GDPR regulations came into force on May 25, 2018, with 85% of firms unprepared to meet compliance requirements. In fact, one in four companies won’t be ready this year. These are the stark findings from Capgemini’s new GDPR report, Seizing the GDPR Advantage: From mandate to high-value opportunity, which shows that businesses globally are failing to capitalize on the business opportunities of the GDPR.
If one thing is clear, both from our research findings and my conversations with business media, such as CNBC, it’s that organizations across all sectors are still working out the implications of the GDPR. Many businesses are still struggling to understand what the GDPR means for them and how to adapt to it.
There are a number of reasons for this, the first being that the regulation itself is a highly complex 260-page document with a very wide scope. Understanding how the new legislation applies to individual businesses takes a lot of time and investment from firms.
Many companies also expected GDPR compliance to be a straightforward process, only to discover that they didn’t know where their data was or how to find it. This has been particularly difficult for data-siloed businesses that don’t have an overarching view of where their personal data files are stored, not to mention understanding how the different data files are related and whether continuing to process, access and share that data is allowed under the new laws. That may sound trivial, but it is a technical task that requires a lot of time and manpower to complete.
It’s also becoming clear that many companies overestimate consumer trust. Our findings show that 57% of consumers would tell others about companies that misuse their data. But there are many more businesses dismissing these risks. Right now, more than two thirds (71%) of executives believe that consumers will not take any significant action as a result of data misuse, such as asking to have their data removed. This is a dangerous misconception, given that many businesses rely on customer data to inform their marketing strategies and product development.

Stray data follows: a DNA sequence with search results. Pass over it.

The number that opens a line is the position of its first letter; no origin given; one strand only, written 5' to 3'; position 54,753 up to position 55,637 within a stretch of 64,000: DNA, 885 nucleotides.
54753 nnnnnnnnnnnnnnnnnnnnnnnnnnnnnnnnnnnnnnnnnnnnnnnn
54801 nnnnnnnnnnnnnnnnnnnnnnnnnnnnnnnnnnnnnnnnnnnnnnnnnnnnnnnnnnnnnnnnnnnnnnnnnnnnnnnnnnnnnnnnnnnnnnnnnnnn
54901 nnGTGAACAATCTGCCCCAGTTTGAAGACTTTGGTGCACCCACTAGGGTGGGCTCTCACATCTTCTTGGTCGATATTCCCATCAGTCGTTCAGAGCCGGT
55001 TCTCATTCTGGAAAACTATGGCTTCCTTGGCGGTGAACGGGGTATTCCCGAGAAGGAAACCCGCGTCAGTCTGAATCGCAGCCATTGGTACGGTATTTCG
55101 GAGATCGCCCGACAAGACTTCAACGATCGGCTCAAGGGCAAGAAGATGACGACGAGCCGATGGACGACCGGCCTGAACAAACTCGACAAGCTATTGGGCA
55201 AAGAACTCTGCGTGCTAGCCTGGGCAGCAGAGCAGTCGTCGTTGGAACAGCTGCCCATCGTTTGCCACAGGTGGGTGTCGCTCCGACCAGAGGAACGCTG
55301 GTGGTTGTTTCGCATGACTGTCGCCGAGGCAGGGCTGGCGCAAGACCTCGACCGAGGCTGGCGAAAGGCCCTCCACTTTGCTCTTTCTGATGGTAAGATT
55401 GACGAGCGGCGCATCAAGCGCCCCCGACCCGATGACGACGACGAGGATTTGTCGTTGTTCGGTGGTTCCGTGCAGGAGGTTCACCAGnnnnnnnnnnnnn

It’s not all doom and gloom. As the report makes clear, there is a significant upside for those companies that go beyond compliance, viewing GDPR as a business opportunity to improve relationships with customers. Of those consumers who trust a firm with their data, 39% say they are inclined to buy more products and services from that company. And when they do, those same customers spend up to 24% more. That means the businesses that take a customer-centric approach to data are likely to see a significant commercial boost.
The GDPR should not be taken lightly. Firms have a great opportunity to use this legislation to take a strategic view of data governance, invest in data protection, and crucially enhance customer trust – allowing them to reap the rewards from improved loyalty and increased revenue opportunities.